All eyes still on inflation
Central bankers may well start to sound less anxious about inflation in 2023. However, investors must still contend with the slowdown that will result from the steep rises in interest rates we have seen over the past year. If inflation cools quickly, this slowdown could be relatively shallow and short-lived, as central banks signal a willingness to cut interest rates to support growth. Schroders’ economists anticipate that the Federal Reserve may be in a position to cut rates in the second half of 2023, with the Bank of England and European Central Bank to follow. However, the path of inflation remains far from certain. Markets could become more volatile if it becomes apparent that interest rates will need to rise higher - or stay high for longer – than is currently anticipated.
China’s Covid u-turn
Beijing has surprised investors by quickly dismantling the coronavirus restrictions that have been weighing on Chinese activity for over two years. At some point, this is likely to result in a strong rebound in economic activity, potentially boosting global demand and complicating efforts to bring inflation under control. However, the timing of this recovery remains unclear and China could face a prolonged period of weakness as it experiences a Covid “exit wave.” This uncertain outlook is reflected in the performance of commodities, which are still highly dependent on Chinese demand. Prices jumped late last year as it emerged that Covid restrictions would be eased: they have since retreated as it has become more likely that the boost to activity may be delayed.
Geopolitics will remain crucial to the outlook
Russia’s bombardment of Ukrainian cities over the holiday season is a sad reminder that there is little prospect of a de-escalation of the conflict any time soon. By contrast, it looks increasingly likely that both sides are preparing for renewed offensives in the spring, as Schroders’ Senior Adviser General Sir Nick Carter suggested in a recent webinar. Besides the humanitarian cost, this will have global economic implications as the world grapples with continued uncertainty over energy and agricultural supplies. There are other international flashpoints to worry about. Taiwan is likely to remain a source of tension between China and the US and could lead to further disruption in global trade and supply chains. Iran’s nuclear programme, alongside the challenge from domestic unrest, could also be a source of instability in the Middle East.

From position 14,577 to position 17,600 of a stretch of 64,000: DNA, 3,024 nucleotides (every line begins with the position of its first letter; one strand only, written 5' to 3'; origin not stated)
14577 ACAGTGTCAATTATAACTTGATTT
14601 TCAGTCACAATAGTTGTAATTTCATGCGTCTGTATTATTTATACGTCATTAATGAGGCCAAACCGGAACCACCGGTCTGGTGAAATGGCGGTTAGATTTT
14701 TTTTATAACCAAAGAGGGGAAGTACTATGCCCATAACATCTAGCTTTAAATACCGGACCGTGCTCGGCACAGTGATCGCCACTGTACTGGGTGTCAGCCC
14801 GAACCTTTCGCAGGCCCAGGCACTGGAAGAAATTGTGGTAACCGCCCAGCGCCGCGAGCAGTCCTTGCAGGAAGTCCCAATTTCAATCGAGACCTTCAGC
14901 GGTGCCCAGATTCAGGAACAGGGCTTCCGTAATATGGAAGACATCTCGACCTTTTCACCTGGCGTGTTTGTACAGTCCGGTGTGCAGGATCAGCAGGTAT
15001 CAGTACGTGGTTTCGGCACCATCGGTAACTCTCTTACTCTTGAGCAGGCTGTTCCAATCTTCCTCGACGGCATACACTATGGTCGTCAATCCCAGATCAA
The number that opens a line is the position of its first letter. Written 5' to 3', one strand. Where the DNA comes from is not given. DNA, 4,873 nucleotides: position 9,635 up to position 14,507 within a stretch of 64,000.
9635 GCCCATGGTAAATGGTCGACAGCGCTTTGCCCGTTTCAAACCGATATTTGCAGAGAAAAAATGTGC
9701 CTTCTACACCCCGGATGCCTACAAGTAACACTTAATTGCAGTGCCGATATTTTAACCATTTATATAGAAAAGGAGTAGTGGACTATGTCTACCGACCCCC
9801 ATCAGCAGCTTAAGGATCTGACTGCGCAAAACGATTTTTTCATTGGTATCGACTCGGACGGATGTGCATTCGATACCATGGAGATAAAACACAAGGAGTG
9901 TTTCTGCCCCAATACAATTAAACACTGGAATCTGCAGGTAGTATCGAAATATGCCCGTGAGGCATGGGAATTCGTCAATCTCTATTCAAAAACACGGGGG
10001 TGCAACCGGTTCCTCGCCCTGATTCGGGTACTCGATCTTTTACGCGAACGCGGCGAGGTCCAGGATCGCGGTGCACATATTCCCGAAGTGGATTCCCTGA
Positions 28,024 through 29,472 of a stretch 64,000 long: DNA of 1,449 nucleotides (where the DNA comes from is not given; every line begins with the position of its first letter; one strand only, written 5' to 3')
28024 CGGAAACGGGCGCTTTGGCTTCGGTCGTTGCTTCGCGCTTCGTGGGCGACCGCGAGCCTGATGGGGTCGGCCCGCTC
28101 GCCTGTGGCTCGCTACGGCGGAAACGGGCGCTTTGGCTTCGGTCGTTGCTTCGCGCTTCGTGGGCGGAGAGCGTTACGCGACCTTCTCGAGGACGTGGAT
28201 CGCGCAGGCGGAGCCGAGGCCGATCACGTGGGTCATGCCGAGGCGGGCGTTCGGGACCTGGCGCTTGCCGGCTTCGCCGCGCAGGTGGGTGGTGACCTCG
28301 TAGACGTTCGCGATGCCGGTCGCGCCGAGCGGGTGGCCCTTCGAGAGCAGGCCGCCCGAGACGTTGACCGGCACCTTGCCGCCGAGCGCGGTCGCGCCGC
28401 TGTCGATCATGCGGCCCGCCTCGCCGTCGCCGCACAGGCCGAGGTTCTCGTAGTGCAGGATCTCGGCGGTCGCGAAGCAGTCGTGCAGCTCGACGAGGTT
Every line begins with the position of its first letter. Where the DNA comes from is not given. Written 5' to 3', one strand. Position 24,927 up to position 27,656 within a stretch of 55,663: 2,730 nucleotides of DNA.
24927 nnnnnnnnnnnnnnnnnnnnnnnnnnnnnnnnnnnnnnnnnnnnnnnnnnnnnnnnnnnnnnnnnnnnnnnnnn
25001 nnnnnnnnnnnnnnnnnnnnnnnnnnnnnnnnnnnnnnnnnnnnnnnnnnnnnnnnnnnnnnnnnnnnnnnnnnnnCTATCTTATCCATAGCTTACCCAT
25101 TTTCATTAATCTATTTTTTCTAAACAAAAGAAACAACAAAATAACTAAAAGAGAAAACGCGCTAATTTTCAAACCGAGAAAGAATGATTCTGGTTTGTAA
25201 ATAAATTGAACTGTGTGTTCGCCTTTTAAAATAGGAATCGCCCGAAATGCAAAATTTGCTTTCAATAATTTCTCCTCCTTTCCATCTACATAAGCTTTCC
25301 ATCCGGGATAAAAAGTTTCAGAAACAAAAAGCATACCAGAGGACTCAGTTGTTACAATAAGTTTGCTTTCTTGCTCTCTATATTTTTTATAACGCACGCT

There are three key indicators we are looking for before turning more positive on equities: a peak in US interest rates; a softer US labour market and corporate earnings forecasts that better reflect the likelihood of recession. It is very possible that these conditions are met over the coming months. We already have a more constructive view on fixed income and have gradually been increasing our exposure to government bonds. We also still like alternative assets, which have an important role to play in portfolio construction. High levels of inflation in the UK have made meeting inflation plus return targets more challenging in the shorter term. Despite this, we remain confident in the ability to meet inflation plus targets over the longer term.
This article is issued by Cazenove Capital which is part of the Schroders Group and a trading name of Schroder & Co. Limited, 1 London Wall Place, London EC2Y 5AU. Authorised by the Prudential Regulation Authority and regulated by the Financial Conduct Authority and the Prudential Regulation Authority.
Nothing in this document should be deemed to constitute the provision of financial, investment or other professional advice in any way. Past performance is not a guide to future performance. The value of an investment and the income from it may go down as well as up and investors may not get back the amount originally invested.
This document may include forward-looking statements that are based upon our current opinions, expectations and projections. We undertake no obligation to update or revise any forward-looking statements. Actual results could differ materially from those anticipated in the forward-looking statements.
All data contained within this document is sourced from Cazenove Capital unless otherwise stated.